#NEWS | Batch 2020 celebrates Humanities Festival 2019
by Michael Donila
Last November 12 to 15, Philippine Science High School-Main Campus participated in the Humanities Festival, also known as the Humanities Week (HumWeek) with the theme “Stronger at 55”.
This year, Batch 2020 participated in multiple events over the four day period, mostly consisting of talks and the Invictus Debate Series.
On the first day, two talks were held. One, sponsored by the Biology unit, talked about Food Security. The other, sponsored by the Chemistry unit, talked about Air Quality.
The Food Security talk started with two documentaries: “Pagkatapos ng Tigkiriwi”, and “Gintong Butil”. “Pagkatapos ng Tigkiriwi” is a documentary about three areas in Negros Occidental and their fight for their land and their food. “Gintong Butil” delves into the lives of rice farmers and the struggles they face, especially their low earnings and massive debts.
After that, four speakers took the stage: Ms. Nadja de Vera, Mr. Alan Labong, Mr. Kurt Dean Teraza, and Ms. Zenaida Soriano. Ms. Nadja de Vera is an activist and member of the Unyon ng mga Manggagawa sa Agrikultura (UMA), while Ms. Zenaida Soriano is part of the Amihan Women organization. Mr. Alan Labong is a farmer hailing from Samar, and Mr. Kurt Teraza is from a local organization supporting farmers like him. They talked about various agricultural issues, like the long-term effects of uncontrolled flow of foreign rice, indiscriminate farmer killings, the rice tariffication law, and the bad condition of farmers and their families.
Meanwhile, the Air Quality talk focused on the worsening air conditions in the Philippines and what students could do to help. Two speakers were invited to discuss this issue: Mr. Levi Guillermo Geganzo and Dr. Rheo Lamorena-Lim. Both are key members of Project ROAM of the UP Diliman Institute of Chemistry.
Project ROAM is a research project that aims to improve air quality in the Philippines. To that end, they are currently developing an aerosol monitor to detect air pollution. Besides that, their digital campaign, #LoveAir, aims to inform the public through information drives, education campaigns and even an online web series.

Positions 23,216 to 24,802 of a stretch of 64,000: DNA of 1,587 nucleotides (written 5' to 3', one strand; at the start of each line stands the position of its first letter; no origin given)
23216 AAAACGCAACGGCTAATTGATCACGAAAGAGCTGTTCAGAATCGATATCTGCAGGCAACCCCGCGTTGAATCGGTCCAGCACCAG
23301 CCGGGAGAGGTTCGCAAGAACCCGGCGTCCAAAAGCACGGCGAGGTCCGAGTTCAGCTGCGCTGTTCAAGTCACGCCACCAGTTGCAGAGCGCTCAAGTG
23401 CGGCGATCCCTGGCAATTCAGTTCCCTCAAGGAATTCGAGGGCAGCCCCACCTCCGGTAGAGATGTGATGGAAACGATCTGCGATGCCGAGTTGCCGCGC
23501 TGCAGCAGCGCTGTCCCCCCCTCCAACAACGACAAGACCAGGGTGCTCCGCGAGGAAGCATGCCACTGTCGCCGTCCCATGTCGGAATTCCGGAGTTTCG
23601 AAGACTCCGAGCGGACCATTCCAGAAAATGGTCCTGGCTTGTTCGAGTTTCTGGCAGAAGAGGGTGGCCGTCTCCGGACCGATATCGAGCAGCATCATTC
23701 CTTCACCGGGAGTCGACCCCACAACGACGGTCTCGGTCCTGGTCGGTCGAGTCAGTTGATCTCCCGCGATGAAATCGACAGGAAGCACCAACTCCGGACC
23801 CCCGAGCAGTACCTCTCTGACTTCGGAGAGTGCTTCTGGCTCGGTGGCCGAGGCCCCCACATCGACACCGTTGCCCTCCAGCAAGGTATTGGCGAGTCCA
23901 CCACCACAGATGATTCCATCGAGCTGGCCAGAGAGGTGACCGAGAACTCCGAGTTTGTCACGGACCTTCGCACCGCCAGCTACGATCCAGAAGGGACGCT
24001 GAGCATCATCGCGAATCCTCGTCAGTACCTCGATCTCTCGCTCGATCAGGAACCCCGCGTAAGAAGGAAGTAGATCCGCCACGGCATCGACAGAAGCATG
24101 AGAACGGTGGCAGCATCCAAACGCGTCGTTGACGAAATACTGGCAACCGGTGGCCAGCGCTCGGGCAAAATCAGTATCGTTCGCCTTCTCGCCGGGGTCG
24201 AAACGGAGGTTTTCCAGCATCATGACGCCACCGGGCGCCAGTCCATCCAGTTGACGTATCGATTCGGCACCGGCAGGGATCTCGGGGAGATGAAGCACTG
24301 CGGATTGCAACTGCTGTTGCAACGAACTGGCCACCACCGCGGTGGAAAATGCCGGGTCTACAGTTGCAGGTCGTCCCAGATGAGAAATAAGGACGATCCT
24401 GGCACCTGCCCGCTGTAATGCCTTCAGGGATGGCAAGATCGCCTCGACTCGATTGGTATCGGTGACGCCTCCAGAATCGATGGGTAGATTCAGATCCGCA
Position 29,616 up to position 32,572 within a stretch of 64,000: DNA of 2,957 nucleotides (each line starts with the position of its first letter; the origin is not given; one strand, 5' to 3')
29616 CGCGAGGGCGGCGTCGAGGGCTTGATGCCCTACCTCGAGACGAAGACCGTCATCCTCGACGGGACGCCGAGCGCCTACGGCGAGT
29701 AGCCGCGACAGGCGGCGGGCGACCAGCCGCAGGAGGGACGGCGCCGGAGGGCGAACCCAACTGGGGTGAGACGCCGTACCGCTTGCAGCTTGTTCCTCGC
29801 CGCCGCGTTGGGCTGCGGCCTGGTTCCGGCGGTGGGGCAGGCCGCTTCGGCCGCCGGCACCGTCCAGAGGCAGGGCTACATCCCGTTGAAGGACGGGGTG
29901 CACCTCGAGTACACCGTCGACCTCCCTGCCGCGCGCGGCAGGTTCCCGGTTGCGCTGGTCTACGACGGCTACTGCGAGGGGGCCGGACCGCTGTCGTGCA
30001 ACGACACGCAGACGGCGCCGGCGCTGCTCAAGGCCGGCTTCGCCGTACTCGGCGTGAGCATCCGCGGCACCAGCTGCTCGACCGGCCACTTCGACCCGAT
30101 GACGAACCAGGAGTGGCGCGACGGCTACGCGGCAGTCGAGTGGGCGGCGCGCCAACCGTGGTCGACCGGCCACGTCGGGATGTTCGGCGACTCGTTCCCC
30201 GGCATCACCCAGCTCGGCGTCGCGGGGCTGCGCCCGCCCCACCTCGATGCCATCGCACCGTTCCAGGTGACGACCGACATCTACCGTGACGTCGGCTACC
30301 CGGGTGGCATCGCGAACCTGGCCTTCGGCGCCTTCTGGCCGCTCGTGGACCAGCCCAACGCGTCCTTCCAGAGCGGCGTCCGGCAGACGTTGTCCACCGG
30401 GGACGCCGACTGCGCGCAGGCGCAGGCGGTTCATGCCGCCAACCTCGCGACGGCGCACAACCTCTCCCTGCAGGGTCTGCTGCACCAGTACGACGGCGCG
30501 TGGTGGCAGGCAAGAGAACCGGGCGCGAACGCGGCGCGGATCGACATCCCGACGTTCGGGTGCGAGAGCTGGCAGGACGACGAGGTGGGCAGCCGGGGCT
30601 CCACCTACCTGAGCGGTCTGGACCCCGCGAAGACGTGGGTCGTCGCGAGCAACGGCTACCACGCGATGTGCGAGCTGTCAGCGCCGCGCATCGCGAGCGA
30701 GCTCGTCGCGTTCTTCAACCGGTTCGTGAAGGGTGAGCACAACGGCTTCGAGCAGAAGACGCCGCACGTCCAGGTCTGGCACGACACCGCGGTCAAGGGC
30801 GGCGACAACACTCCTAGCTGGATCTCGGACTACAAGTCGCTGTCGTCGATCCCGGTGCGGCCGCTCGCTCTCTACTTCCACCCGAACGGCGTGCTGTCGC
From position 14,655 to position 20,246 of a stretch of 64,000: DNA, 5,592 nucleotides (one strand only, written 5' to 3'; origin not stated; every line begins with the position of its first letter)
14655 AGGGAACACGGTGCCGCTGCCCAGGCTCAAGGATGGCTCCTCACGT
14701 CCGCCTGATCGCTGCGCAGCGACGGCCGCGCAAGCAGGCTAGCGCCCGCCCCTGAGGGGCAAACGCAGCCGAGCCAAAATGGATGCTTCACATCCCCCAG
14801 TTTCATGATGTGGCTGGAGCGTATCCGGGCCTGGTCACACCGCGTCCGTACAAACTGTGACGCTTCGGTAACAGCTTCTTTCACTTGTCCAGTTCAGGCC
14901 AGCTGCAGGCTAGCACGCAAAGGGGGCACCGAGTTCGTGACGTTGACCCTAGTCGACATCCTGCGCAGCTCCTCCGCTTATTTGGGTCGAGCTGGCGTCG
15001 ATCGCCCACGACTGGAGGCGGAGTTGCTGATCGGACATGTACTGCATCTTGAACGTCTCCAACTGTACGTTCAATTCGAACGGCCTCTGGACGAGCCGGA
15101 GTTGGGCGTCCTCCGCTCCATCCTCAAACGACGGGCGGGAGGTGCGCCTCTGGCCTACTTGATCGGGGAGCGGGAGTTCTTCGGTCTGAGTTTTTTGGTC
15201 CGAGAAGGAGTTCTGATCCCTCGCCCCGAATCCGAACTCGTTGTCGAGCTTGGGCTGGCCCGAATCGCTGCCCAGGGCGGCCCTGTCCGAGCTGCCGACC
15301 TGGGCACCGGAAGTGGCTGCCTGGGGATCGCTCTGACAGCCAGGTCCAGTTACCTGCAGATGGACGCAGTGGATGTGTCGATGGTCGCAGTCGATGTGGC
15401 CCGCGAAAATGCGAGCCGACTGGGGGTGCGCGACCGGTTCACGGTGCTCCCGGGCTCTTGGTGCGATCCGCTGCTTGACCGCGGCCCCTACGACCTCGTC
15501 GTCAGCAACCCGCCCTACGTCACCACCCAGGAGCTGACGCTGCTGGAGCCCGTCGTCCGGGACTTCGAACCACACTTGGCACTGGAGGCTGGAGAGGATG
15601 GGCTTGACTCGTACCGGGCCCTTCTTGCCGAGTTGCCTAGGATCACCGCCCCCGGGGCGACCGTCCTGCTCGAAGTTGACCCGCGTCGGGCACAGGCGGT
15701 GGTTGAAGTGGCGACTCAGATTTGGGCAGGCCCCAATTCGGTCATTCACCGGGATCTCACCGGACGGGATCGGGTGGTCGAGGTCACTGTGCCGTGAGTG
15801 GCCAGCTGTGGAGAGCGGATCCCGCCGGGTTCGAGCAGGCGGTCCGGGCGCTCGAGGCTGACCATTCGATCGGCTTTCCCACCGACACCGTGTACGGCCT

Day two had the students attend the Balik Danas talk and the first part of the Pisay Debate Olympiad.
The Balik Danas talk had last year’s Pisay graduates talk about their experience with their Social Science 6 project: a community immersion. Seven speakers in four groups shared their insights, knowledge and tips about this project, including essential do’s and don’ts.
Mikee Castro and Ericka Aala focused on children’s holistic development in the House of Refuge. Kaye Recto held a fundraiser with the Animal Kingdom Foundation to spread awareness about animal welfare issues, like the dog meat trade. Apolline Estrella and Jeries Yadao taught Aeta children basic literary, arithmetic, and scientific skills in Nabuclod Elementary School. Lastly, Kinn Villaluna and Alexi Tan went to Fort Aguinaldo Elementary School and taught STEM topics and experiments to the children there.
In the afternoon, Round 1 of the preliminaries for the Pisay Debate Olympiad started at the Seminar Room. The theme for that round was Media; thus, the motion was, “This house believes Google & Facebook should follow Twitter’s lead on ban on political ads.” Sixteen teams, each team representing an SYP block, debated over the various merits and demerits the issue posed. The matchups were as follows:
The second round of the Debate Olympiad commenced in the morning. The theme was Feminism. As such, that day’s motion was, “This House, as a feminist organization, would not put men in positions of leadership.” The matchups were as follows:
Of those teams, C Men, Hannah’s Angel’s, D Boiz and The Good, The Better, Debate moved on to the semis, with etl0g and fogi at the reserve.
In the afternoon, two workshops were held: the Daloy dance workshop and the Balamesa Board Games workshop.